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01.12.2015 | Research article | Ausgabe 1/2015 Open Access

BMC Musculoskeletal Disorders 1/2015

Effect of sex and fatigue on single leg squat kinematics in healthy young adults

Zeitschrift:
BMC Musculoskeletal Disorders > Ausgabe 1/2015
Autoren:
Benjamin K. Weeks, Christopher P. Carty, Sean A. Horan
Wichtige Hinweise

Competing interests

The authors declare that they have no competing interests.

Authors’ contributions

BW and SH designed the study. BW, CC, and SH collected the data. SH and CC processed and managed the data. BW and SH performed the statistical analyses and were in charge of data interpretation. BW wrote the draft manuscript. All authors participated in manuscript revisions and approved the final version.

Authors’ information

Not applicable.

Abstract

Background

The single-leg squat (SLS) test is widely used in screening for musculoskeletal injury risk. Little is known, however, of lower limb, pelvis, and trunk kinematics of SLS performance or the effect of sex and fatigue. Our aim was to determine sex differences and the influence of fatigue on SLS kinematics in healthy young adults.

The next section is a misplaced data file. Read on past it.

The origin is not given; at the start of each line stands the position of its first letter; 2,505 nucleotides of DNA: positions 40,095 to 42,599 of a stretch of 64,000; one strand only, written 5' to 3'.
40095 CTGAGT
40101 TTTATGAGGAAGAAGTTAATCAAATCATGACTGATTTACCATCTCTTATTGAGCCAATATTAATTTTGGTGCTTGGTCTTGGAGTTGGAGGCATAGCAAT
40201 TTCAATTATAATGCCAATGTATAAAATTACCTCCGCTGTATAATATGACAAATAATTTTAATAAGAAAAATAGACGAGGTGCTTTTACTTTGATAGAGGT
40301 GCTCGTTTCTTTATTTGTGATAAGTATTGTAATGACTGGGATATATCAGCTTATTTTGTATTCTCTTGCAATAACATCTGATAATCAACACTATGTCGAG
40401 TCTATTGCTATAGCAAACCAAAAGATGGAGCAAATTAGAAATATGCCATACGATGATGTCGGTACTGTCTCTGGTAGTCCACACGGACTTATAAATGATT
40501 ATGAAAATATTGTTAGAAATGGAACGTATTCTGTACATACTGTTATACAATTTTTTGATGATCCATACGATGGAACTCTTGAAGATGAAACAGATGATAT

Methods

We recruited 60 healthy men and women between the ages of 20 and 40 years. Three-dimensional kinematic data was collected for SLSs with a ten-camera VICON motion analysis system (Oxford Metrics, UK) before and after a lower limb fatiguing exercise regime. One-way ANCOVA was used to make sex comparisons of kinematic parameters and repeated measures ANOVA was used to determine the effect of fatigue and the interaction with sex.

Results

30 men (25.6 ± 4.8 years) and 30 women (25.1 ± 3.8 years) volunteered to participate. Peak pelvic rotation (3.9 ± 4.1 vs. 7.7 ± 6.2 deg, P = 0.03), peak hip internal rotation (−1.8 ± 5.7 vs. 3.0 ± 7.3 deg, P = 0.02), hip adduction range (11.7 ± 4.8 vs. 18.3 ± 6.7 deg, P = 0.004), and hip rotation range (10.7 ± 3.9 vs. 13.0 ± 4.2 deg, P = 0.04) were smaller for men than for women. Likewise, distance of mediolateral knee motion (180 ± 51 vs. 227 ± 50 mm, P = 0.001) was shorter for men than for women. The kinematic response to fatigue was an increase in trunk flexion, lateral flexion and rotation, an increase in pelvic tilt, obliquity and rotation, and an increase in hip flexion and adduction range (P ≤0.05).

Conclusions

Sex differences in SLS kinematics appear to apply only at the hip, knee, and pelvis and not at the trunk. Fatiguing exercise, however, produces changes at the trunk and pelvis with little effect on the knee.
Literatur
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